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1,208 Chimneys & Fireplaces questions
Removal of plaster from chimney breast to expose brickwork
Im looking to have the plaster removed from around my chimney breast. I live in a victorian terrace house in Hackney with reasonably high ceiling guessing about 8/ 9 ft. i would like to expose the brick work so there might be some need to repointing. the chimney currently has a firebox inside but the gas unit has been removed and the gas has been capped. In the future im thinking of having a log burner fitted but due to costs i need to take one step at a time.
Please could you advise how much this would cost and how long it would take. Also which profession this would be best suited too, bricklayer / plasterer?
Many thanks for your interest.
Sealing up a chimney
I've recently bought a typical terraced property in Patchway; there is a fire place in the living room. This was ripped out by the previous owner, leaving brick work exposed and the enterance to the chimney open to the elements. My question is two fold; What is the best method for closing off the fireplace enterance (I'm thinking of putting a simple electric fire in its place) and then secondly What is the best method for closing off the chimney stack - cover on the top? Blow up block? I look forward to hearing from some professionals!!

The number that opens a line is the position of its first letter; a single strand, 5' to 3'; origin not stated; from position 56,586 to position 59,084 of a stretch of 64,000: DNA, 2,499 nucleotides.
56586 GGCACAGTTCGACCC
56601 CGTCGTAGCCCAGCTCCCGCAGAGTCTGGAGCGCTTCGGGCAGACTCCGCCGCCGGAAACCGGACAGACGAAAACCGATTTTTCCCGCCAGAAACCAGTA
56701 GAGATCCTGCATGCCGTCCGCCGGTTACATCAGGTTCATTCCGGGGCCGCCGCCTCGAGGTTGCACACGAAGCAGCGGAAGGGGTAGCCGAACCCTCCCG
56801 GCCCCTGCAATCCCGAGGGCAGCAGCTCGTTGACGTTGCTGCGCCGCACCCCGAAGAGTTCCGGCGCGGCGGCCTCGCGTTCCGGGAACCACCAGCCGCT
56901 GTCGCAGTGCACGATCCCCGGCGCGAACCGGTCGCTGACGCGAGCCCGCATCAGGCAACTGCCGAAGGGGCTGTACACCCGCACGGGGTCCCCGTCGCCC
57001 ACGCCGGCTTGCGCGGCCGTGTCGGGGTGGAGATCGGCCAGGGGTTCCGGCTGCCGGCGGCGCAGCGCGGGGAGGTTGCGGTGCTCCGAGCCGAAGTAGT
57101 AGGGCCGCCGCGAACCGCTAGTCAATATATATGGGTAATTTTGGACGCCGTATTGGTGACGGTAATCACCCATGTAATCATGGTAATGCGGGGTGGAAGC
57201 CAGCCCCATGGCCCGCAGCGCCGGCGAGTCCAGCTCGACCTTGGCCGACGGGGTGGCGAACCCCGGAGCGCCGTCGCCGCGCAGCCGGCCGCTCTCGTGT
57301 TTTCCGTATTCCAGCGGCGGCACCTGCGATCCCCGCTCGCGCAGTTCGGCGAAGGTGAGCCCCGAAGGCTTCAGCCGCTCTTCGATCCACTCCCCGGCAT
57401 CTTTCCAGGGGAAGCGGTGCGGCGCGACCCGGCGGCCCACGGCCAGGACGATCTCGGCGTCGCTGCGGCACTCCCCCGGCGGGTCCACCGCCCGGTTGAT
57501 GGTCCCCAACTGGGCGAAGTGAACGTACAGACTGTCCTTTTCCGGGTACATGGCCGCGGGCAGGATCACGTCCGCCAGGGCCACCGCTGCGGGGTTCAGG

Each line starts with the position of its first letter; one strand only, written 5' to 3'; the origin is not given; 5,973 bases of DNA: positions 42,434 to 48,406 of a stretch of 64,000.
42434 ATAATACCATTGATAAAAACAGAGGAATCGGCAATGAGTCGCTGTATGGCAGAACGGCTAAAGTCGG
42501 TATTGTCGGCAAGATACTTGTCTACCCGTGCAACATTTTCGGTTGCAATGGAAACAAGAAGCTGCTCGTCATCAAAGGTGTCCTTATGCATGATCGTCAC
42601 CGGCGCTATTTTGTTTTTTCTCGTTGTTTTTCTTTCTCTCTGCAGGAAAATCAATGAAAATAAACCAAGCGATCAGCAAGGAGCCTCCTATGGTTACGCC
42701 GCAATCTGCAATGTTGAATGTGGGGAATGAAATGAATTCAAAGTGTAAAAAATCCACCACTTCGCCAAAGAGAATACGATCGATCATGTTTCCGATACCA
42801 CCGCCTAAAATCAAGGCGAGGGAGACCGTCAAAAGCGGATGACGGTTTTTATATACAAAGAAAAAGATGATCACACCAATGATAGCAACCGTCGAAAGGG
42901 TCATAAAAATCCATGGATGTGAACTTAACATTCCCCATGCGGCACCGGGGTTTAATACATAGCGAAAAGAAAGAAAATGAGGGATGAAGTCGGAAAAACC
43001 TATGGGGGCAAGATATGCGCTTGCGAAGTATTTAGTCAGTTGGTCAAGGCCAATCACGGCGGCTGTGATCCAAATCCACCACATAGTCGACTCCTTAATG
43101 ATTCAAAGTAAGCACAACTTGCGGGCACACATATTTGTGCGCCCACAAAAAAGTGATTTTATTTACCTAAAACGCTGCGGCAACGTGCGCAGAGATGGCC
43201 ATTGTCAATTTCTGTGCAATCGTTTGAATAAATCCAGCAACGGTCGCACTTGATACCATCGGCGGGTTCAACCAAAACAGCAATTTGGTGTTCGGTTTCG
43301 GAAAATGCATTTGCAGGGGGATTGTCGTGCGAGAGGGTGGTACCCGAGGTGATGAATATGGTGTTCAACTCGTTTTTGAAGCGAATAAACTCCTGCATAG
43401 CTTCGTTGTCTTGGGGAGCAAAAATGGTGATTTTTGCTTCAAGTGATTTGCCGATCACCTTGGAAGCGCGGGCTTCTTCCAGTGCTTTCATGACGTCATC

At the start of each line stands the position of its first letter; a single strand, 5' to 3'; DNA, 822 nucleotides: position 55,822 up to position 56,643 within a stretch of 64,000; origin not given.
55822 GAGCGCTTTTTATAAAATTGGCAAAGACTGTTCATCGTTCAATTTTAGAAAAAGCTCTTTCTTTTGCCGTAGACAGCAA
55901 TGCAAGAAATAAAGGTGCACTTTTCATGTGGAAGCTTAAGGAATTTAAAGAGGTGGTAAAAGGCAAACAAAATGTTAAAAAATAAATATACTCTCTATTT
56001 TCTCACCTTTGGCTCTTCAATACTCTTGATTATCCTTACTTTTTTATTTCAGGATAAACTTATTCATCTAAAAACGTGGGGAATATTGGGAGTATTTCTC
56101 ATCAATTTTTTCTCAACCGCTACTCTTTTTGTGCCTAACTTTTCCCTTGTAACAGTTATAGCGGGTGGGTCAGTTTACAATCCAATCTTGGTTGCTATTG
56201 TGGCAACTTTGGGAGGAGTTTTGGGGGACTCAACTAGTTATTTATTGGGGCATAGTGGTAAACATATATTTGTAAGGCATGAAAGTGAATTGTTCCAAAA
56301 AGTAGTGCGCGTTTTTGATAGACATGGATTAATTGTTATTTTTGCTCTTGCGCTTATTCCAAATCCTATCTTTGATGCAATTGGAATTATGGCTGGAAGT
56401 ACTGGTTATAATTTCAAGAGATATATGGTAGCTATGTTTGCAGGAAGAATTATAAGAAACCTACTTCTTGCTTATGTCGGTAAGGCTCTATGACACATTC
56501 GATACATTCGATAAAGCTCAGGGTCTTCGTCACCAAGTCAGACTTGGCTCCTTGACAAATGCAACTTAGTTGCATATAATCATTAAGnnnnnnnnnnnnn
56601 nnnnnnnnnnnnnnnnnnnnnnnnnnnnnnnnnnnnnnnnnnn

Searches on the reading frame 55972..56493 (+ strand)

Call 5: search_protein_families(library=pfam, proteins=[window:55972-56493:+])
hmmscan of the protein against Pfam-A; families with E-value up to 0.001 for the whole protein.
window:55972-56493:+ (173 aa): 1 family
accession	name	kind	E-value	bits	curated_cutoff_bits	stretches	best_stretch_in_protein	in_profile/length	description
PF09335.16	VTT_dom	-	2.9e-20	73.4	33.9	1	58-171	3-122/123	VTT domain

exposed brick chimney sealant
Whats the best way to seal the exposed brick work on a chimney to reduce the dust. I also want a matt finish so that its not shiney which i have been advised PVa will leave it.
Do I need planning permission for chimney breast removal? Does the stack need RSJ support?
I currently have a builder in to remove a chimney breast from a party wall in both my living room and bedroom. He started from the bottom up, (which I questioned as I assumed he would start in the roof, supporting the chimney stack and work his way down). When I asked him about planning permission he became quite angry and intimidating stating that I didn't need it.
My concerns are:
Do I need planning permission (I know it's a bit late now he's started but I think I need it)?
There is no support to the chimney stack at all. Do I need an RSJ?